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  • Linux Mint or Ubuntu Studio would be best for your needs. In reference to your software needs, I would like to recommend for you to read up on ffmpeg (for video editing) and imagemagik (for image editing). Those two command line programs may sound boring, but they can accomplish many tasks far faster than a gui application will.

    Answered by mfillpot
    4 years ago
    0 0
  • Linux distro suggested by Matthew are good, I'd like to report you few programs I use for video editing:
    - Cinelerra: non linear video editing software, it has also some composing functions as well
    - Kino: non linear video editing software, I prefer cinelerra but this one has a lot of interesting functions when you capture data from a Firewire device (like a video camera)
    - avidemux: simple a simple cut and paste video editor, easy to use and useful for few limited tasks
    - kdenlive: nice multitrack video editor


    Answered by ben
    4 years ago
    0 0
  • I tend to select the distribution to use by how much effort I want to use to keep it up to date. Currently for friends and family use and I'm feeling lazy I use ubuntu/kubuntu 10.04 LTS because of the three year support cycle. I use Fedora 15 because, for me, it provides a good balance of leading edge and stability.

    As for software, gimp is the image editing software for Linux.
    For video, I have used Cinelerra in the past but have found it to be less that useful recently on 32 bit machines. kdenlive is definately worth looking at. Blender (, although billed as a 3D animation package, is a very capable video editing package and the one I use by choice.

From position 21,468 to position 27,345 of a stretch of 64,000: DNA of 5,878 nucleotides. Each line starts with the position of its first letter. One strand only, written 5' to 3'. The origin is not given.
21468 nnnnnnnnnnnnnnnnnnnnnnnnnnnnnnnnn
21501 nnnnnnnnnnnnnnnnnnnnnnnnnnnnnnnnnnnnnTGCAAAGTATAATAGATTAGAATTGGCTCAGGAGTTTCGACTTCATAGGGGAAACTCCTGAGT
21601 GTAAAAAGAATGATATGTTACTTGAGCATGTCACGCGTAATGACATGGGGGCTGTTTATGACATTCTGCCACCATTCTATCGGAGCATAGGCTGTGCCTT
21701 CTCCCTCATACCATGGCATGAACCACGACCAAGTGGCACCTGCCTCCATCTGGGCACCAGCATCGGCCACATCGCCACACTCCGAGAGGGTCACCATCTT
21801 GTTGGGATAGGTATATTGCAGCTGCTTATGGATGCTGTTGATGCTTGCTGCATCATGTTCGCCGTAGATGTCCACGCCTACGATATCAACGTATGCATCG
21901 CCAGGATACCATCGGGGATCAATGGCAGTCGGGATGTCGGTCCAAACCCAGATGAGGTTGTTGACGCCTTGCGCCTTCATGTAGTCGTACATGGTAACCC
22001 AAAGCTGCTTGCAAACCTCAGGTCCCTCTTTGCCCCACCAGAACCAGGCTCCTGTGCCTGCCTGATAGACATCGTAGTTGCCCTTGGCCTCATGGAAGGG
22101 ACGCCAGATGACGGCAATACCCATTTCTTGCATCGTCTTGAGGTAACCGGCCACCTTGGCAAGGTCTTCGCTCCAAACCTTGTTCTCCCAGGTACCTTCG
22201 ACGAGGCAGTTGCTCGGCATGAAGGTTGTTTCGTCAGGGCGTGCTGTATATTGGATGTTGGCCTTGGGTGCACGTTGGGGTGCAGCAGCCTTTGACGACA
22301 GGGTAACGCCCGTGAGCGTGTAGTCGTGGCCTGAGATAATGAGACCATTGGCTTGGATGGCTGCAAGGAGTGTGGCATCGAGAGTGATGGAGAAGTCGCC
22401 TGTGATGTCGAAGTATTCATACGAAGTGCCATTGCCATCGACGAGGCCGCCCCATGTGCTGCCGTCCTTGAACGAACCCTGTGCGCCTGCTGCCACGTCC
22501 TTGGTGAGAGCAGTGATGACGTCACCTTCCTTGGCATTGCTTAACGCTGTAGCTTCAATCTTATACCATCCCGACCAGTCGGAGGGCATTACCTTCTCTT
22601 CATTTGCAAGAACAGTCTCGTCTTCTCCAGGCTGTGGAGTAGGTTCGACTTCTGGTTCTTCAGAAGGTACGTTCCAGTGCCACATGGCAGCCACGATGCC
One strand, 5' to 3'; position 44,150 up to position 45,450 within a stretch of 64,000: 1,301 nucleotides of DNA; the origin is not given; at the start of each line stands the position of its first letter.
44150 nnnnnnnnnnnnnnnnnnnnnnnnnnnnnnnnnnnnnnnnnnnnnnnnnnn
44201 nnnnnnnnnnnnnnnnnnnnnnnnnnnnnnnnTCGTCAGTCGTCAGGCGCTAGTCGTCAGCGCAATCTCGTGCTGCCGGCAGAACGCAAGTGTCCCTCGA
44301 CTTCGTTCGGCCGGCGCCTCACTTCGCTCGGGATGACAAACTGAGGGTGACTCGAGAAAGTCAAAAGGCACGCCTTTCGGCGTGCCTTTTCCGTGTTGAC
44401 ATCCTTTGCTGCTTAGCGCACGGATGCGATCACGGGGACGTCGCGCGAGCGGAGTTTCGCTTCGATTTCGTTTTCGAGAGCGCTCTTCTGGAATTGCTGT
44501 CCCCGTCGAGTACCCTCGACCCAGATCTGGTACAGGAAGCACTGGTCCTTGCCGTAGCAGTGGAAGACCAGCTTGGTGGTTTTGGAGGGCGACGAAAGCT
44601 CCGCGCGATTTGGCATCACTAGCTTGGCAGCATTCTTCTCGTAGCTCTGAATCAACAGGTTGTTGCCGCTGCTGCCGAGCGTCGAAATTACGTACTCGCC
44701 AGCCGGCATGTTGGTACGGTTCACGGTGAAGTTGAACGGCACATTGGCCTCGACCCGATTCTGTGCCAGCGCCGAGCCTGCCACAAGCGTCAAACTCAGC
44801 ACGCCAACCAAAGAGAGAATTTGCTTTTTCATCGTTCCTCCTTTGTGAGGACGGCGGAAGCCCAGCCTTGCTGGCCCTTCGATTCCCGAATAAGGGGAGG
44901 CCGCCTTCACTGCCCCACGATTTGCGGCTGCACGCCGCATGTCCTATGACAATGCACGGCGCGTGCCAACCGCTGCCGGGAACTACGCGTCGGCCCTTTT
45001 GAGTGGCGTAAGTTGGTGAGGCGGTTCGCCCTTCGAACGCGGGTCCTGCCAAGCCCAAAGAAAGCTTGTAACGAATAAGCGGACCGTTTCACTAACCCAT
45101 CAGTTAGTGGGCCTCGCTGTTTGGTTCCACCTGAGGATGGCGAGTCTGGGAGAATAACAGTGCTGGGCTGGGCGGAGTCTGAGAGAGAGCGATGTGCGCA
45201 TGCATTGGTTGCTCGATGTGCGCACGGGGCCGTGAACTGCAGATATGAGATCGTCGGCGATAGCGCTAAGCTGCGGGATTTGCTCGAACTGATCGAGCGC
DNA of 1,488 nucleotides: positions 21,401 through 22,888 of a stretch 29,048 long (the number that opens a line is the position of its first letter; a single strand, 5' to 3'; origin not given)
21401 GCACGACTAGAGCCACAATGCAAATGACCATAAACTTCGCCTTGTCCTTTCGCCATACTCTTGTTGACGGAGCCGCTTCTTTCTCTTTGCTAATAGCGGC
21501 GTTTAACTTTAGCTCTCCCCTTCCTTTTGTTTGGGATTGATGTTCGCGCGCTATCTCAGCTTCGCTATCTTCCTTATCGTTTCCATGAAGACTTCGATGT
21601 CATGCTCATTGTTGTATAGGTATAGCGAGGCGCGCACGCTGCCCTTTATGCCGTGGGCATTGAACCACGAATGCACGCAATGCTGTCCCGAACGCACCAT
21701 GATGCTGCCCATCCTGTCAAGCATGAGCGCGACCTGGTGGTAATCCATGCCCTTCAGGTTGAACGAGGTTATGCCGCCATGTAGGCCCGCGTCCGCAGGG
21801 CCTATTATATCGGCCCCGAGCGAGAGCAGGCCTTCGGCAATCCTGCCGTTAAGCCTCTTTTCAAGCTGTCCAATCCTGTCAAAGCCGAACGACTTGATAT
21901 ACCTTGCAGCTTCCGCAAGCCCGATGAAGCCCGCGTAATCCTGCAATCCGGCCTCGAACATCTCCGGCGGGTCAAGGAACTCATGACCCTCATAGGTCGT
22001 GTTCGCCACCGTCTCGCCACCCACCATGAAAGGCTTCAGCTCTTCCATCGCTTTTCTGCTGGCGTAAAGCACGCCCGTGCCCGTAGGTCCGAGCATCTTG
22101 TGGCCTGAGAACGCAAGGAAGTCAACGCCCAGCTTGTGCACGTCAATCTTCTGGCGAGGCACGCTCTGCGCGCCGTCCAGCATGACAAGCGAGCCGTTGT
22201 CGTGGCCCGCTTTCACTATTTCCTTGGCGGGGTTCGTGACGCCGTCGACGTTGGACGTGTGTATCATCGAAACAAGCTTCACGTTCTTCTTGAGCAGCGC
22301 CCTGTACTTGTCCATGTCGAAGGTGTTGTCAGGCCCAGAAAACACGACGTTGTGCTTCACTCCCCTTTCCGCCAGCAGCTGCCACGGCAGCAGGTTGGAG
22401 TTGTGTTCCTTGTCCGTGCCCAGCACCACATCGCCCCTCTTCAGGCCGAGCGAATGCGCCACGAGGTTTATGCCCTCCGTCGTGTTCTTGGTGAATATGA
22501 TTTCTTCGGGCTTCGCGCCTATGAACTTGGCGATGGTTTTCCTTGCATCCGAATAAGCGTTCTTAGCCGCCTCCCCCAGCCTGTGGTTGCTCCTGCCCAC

Gimp and Blender are available on the Windoze platform if you wanted to take a look before you make the very worth while leap to Linux.


    Answered by IanWilliams
    4 years ago
    0 0
  • See, any Linux distro has same capability to do multimedia jobs. Depends on its repository / dependency that can match with the same version of Linux OS. So, distro selection is up to u. For related SW, u can use 64Studio that helps as serve as an all-in-one solution for audio and video recording, editing, and other forms of media production. An alternative installer is available for systems with 32-bit processors. Remember, it is Debian based. Other related SW is LiVES, Open Movie Editor Stopmotion, MPEG4IP, Avidemux. I am not recommending Ubuntu Studio, because it is basically works on Ubuntu OS. If u install it on another Linux OS, this is quiet difficult.

    Answered by rechil_colin
    4 years ago
    0 0
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